On Jan. 28, graphics specialist NVIDIA (NASDAQ:NVDA) told investors it wouldn't hit the revenue guidance it had issued for its most recently completed quarter. The company now expects revenue of $2.2 billion for the period that ended in November, down from a prior projection of $2.7 billion. The miss was driven by softness in both its gaming and data-center businesses.
In addition to slashing its revenue guidance, the company ratcheted down its gross margin guidance from 62.5% on a non-GAAP basis all the way down to 56%.
Although that gross margin decline seems bad, it's not as bad as it looks. Here's why.
The company said in its guidance update that it expected both GAAP and non-GAAP gross margin dollars to be affected "by approximately $120 million in charges for excess DRAM [dynamic random-access memory] and other components with the updated revenue guidance and current market conditions."
Since a company's gross margin percentage is calculated by dividing gross profit by revenue, the roughly $120 million reduction in the company's gross profit as a result of these charges will reduce gross margin.
The good news is that these charges shouldn't recur, which means the gross margin percentage expected for the quarter isn't a reflection on the underlying business. I expect, barring any further negative developments, the company's gross margin guidance for the first quarter of its fiscal 2020 to climb back north of 60%. We'll know when NVIDIA reports its full earnings results on Feb. 14.
To figure out what that number is, we simply need to add back the $120 million to the company's gross margin, multiplying the company's revenue guidance of $2.2 billion by 0.56, and divide that new figure by $2.2 billion. Then we see that the "true" non-GAAP gross margin percentage the company saw during the quarter was just shy of 61.5%. That's still a drop from the company's original guidance of 62.5%, but it's nowhere near as bad as what NVIDIA is guiding to for the quarter.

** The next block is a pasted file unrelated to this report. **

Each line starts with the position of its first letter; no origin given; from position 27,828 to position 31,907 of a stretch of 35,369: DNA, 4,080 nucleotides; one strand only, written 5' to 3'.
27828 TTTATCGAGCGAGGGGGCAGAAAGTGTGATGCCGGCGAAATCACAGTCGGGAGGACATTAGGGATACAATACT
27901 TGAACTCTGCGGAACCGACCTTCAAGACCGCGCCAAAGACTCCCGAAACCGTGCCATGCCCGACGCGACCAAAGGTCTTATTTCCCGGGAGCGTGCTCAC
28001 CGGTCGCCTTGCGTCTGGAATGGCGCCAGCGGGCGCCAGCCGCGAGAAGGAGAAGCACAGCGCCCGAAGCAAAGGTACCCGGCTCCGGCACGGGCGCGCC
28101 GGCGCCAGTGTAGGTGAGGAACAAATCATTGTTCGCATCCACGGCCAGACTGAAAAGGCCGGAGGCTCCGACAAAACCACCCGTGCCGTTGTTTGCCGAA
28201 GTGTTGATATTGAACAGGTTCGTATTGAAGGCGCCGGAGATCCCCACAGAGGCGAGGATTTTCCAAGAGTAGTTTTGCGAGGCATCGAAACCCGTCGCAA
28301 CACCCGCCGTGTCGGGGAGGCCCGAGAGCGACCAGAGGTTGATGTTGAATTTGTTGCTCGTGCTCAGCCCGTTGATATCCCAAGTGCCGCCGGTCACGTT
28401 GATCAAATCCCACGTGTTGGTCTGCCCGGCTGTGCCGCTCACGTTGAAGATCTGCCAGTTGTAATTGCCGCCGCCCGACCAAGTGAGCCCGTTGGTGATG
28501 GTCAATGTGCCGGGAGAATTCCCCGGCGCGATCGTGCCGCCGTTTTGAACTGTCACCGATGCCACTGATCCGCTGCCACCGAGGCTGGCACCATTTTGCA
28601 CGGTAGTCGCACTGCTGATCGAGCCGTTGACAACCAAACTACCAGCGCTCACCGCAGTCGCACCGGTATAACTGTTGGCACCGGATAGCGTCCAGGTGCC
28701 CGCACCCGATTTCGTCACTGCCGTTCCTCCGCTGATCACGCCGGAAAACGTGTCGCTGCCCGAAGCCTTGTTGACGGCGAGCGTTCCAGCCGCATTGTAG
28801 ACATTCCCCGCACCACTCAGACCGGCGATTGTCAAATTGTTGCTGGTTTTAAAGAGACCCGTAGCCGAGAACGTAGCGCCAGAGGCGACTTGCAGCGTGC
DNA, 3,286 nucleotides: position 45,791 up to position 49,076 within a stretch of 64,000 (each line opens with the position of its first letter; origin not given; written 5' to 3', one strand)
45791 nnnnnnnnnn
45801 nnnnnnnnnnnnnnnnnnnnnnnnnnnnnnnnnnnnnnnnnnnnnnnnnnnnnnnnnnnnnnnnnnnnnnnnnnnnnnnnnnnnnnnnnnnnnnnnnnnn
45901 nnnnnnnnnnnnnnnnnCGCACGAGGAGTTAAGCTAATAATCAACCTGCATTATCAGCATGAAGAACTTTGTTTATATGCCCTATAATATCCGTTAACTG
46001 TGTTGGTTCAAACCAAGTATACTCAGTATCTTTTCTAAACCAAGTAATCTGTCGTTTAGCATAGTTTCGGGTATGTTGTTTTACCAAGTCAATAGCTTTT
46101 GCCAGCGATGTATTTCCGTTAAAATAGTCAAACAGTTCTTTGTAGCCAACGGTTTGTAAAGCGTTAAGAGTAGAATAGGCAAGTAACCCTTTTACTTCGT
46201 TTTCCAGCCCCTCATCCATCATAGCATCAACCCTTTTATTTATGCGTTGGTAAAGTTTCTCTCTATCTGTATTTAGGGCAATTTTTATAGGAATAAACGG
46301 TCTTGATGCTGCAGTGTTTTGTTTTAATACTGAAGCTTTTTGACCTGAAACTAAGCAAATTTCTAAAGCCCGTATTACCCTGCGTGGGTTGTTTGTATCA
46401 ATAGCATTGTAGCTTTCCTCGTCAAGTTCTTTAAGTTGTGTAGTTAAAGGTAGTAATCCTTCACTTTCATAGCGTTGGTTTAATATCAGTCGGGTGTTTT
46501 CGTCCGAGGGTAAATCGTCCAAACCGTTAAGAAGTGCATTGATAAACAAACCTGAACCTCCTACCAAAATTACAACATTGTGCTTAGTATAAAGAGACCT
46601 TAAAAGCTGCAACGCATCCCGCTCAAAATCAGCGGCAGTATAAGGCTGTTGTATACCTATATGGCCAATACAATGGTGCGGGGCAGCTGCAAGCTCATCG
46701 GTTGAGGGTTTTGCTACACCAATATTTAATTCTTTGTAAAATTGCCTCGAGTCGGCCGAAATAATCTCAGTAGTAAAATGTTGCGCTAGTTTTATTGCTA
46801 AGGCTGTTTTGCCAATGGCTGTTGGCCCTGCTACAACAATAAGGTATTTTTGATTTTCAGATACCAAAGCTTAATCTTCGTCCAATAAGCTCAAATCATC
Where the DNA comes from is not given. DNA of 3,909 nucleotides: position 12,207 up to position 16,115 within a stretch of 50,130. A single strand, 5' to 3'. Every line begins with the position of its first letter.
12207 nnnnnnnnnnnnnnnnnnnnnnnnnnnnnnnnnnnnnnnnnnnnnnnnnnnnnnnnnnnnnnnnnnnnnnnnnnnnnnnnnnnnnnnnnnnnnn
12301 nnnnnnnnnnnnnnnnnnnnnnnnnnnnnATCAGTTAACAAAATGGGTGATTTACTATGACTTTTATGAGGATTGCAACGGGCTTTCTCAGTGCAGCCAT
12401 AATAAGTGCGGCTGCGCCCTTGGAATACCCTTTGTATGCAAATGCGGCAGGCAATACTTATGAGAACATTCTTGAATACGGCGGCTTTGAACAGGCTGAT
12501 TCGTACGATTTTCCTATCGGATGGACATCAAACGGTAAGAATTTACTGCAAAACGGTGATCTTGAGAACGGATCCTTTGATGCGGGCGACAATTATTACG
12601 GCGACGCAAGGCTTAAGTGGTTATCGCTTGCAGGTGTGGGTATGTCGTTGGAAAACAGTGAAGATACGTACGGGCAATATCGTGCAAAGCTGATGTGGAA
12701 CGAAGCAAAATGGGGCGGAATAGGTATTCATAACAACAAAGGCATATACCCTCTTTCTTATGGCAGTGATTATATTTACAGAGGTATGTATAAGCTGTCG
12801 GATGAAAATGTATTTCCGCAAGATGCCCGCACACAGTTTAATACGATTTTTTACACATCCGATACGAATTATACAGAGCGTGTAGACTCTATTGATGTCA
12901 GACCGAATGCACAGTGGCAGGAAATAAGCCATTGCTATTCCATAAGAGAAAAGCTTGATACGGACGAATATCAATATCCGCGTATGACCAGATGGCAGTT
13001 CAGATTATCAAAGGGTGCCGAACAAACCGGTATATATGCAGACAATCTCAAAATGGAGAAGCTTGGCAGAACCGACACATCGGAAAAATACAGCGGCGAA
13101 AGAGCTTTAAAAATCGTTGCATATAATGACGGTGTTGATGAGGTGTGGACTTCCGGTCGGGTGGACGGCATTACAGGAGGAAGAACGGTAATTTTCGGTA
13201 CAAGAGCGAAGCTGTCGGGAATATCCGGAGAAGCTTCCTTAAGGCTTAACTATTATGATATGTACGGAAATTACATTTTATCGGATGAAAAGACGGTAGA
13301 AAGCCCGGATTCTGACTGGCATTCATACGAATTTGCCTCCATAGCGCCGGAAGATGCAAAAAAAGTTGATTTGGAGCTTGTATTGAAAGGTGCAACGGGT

A silver lining to a very big cloud
NVIDIA's guidance reduction is very bad. Not only did the company's results for the quarter fall significantly short of its expectations, but you can bet that investors' longer-term revenue and profit expectations will come down, too.
Moreover, while NVIDIA's "real" gross margin percentage isn't as bad, the reality is that a $500 million reduction in revenue is still going to have an adverse impact on the company's profitability. As my Fool.com colleague Tim Green calculated, the company's current guidance calls for earnings per share (EPS) of $0.75 for its most recent quarter, a drop of more than 56% from the same period a year ago.
Even if NVIDIA hadn't been forced to take that charge for excess components and could report a non-GAAP gross margin percentage of 61.5%, the company's EPS would still be down a lot.
This isn't good. and I think NVIDIA management will have to face a lot of tough questions from the analyst community come Feb. 14.